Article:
And if you get the urge, get a shortwave radio. Get one of those little 17 foot roll up type external antennas. You can charge it with the same system, and most of those shortwave radios have commercial AM & FM, and you can listen to the shortwave functions.

      Imagine that. You go out and sit in your car that's out of gasoline, and with that one small solar panel, you have information from around the world. Or, you can bring your automobile battery in your house, with proper ventilation, and do the same thing. Then you can use your car for a greenhouse and start your seedlings in there, because food is important, too.

      I really do appreciate your comment. Please comment any time you feel like it.


  12. New reader found you via Rural Revolution. Great article! Thanks! Not sure if you have heard of the AmRRON Network? Glad to have found your site.

    1. Sally Sue, thank you for coming over from Patrice Lewis. Please take the time to look around. We encourage comments.Yes, I am familiar with the AmRRON network, they are an interesting group out of the northwest and I have investigated their site multiple times. Thank you for taking the time to read, and thank you again for the comment.


  13. Hi, Frank

    One other thing you can use besides "Stuf" is silicone dielectric grease, available at your local auto parts store, and a lot cheaper than "Stuf".

    The silicone grease is used on spark plug boots to keep them from sticking to the spark plug, but works a treat for adding some weatherproofing to coaxial connectors.

    I've been using it for years with NO bad effects.

    1. Hello, Dr. Jim. You are exactly right and thank you for pointing out other types of silicon dielectric paste. I've actually known folks that use regular grease and in some cases Vaseline. I don't use Vaseline or standard grease, and since I use it so seldom, I just stay with a 3.2 ounce tube of Stuf. Thank you for taking the time to share, all ideas are appreciated.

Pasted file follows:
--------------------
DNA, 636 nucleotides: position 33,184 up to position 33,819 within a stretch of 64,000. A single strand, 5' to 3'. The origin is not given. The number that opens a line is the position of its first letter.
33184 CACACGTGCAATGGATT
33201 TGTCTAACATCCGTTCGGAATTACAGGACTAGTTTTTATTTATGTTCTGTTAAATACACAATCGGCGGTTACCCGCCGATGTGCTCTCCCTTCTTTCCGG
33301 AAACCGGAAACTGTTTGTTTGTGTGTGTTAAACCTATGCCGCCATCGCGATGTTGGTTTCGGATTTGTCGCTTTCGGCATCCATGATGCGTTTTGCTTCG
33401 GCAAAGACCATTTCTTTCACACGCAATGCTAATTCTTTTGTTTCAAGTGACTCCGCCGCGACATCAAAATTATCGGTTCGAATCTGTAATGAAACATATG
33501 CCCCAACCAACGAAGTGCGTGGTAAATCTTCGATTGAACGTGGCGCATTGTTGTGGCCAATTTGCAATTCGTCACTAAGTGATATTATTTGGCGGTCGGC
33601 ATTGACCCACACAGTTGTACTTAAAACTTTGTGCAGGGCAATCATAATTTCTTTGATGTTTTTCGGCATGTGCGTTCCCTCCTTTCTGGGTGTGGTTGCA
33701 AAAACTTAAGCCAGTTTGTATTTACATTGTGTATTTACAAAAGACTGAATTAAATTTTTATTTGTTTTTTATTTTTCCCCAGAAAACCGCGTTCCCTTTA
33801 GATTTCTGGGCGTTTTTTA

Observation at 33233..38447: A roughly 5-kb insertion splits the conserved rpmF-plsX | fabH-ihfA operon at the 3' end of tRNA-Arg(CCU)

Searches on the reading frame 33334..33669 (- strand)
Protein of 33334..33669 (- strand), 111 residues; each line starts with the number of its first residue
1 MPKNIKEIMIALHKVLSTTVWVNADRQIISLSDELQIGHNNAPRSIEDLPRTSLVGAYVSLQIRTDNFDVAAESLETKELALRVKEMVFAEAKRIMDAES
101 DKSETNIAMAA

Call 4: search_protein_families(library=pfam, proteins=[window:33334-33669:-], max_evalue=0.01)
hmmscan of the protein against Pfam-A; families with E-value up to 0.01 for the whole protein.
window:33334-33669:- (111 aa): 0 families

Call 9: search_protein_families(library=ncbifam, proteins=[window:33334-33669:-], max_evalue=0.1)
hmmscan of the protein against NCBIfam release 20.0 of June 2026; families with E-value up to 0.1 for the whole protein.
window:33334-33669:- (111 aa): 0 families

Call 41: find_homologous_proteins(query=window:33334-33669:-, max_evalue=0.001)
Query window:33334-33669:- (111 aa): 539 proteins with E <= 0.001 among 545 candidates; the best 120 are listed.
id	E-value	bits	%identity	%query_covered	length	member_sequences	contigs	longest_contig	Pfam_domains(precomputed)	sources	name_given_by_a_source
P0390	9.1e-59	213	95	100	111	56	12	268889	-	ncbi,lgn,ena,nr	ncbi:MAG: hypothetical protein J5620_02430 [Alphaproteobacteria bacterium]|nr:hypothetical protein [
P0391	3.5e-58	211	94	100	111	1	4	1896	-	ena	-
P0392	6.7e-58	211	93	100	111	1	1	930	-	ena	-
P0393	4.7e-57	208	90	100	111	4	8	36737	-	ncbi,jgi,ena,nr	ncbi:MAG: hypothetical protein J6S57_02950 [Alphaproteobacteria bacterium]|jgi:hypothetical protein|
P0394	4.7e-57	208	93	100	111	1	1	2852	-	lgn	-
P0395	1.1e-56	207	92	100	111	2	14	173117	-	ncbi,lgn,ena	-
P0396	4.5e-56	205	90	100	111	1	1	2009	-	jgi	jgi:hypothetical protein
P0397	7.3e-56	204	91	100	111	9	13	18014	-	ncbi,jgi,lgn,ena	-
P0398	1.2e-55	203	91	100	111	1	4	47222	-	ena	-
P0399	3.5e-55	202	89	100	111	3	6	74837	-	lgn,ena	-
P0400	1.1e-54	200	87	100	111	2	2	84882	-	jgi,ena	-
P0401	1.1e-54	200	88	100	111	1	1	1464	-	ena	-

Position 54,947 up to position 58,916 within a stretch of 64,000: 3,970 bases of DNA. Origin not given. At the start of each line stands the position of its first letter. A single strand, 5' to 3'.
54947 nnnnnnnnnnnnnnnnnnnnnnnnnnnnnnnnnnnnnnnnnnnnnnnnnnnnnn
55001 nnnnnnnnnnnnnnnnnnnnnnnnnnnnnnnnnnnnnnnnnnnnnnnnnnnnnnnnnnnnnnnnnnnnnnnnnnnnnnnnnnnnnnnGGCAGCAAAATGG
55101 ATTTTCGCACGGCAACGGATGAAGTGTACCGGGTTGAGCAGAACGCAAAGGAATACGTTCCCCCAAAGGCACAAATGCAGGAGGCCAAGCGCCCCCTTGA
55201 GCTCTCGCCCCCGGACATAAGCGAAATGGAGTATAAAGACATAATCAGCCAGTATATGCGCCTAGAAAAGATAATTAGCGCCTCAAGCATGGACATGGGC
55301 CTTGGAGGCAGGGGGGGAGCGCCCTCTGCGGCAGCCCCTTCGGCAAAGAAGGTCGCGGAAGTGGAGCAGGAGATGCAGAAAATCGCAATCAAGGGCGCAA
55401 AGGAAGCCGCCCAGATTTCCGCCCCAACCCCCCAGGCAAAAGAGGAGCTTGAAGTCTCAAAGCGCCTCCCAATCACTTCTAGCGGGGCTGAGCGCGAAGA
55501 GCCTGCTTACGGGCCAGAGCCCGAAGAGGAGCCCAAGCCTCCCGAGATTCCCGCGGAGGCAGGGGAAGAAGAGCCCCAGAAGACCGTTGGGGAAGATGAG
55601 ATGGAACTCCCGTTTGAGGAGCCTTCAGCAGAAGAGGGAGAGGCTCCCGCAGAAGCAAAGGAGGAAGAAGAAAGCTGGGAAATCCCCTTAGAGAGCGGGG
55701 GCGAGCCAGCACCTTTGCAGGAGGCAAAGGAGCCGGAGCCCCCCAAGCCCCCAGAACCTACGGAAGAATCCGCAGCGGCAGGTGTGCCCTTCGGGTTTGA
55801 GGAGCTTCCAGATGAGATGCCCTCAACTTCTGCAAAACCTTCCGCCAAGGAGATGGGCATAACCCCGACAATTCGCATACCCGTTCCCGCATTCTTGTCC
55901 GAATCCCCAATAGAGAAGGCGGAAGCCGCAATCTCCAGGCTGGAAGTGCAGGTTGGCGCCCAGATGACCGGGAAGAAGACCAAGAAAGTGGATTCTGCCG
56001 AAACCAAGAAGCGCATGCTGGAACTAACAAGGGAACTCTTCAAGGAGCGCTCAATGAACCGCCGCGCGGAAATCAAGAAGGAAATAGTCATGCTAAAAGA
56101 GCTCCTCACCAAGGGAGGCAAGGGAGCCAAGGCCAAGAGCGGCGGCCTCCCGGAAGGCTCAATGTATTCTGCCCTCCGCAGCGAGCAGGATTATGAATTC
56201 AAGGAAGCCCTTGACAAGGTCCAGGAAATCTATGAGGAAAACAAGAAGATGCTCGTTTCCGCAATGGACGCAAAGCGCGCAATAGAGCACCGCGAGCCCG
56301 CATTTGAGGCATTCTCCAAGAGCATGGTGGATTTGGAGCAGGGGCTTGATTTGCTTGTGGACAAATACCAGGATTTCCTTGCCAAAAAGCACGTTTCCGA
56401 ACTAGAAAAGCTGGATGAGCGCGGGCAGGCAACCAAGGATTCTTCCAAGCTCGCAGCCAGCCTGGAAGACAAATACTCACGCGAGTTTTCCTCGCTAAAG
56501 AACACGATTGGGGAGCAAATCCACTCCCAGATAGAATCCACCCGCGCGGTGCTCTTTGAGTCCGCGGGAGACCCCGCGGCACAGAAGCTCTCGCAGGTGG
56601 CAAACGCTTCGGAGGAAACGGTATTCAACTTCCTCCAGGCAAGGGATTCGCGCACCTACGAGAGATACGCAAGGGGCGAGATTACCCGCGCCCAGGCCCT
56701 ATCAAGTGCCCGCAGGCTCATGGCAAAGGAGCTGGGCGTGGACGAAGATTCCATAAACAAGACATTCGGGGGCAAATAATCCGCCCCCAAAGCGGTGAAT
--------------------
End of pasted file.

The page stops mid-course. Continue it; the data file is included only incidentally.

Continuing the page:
2. I wouldn't use regular grease as some of them have metallic compounds in them, but I *have* used Vaseline in-a-pinch, and it didn't seem to hurt anything, although it does get pretty runny in hot weather.

      One thing I *never* recommend is the "Coax Seal" tape. It makes a stick, gummy mess when you take the connectors apart. I just used good old Scotch 33 or 33+ tape, and the rubber splicing tape when I need to add extra abrasion resistance.

      Lately I've been using the self-fusing silicone "Rescue Tape" stuff, BUT it doesn't tolerate sharp edges very well. Once you have a connection taped up, if something sharp scratches it, it splits wide open.

      Other wise it's great tape!

      Been a Ham since 1964, and just retired from a career in the Aerospace industry as a Communications, Range, and Telemetry guy.

    3. Hi, Jim. Again, thank you for your recommendations. I have been in ham radio for about four or five years, and my purpose for doing so is not the amateur aspect of the hobby, but the survival benefits that it also provides. I'm always looking for new, better and improved. I use a stretchy, rubber type product for tape after I administer a healthy portion of 'Stuf'.

      I'm in the process of upgrading all of my towers and am trying to become proficient with NVIS. It's a work in motion. I wish there was one perfect radio that did HF, VHF, UHF, that could be easily opened for extended frequencies, that included 11 meter, GMRS and MURS, that was relatively easy to operate, lightweight, full power, and pretty. Nobody likes an ugly radio.

      Thank you again for your comments.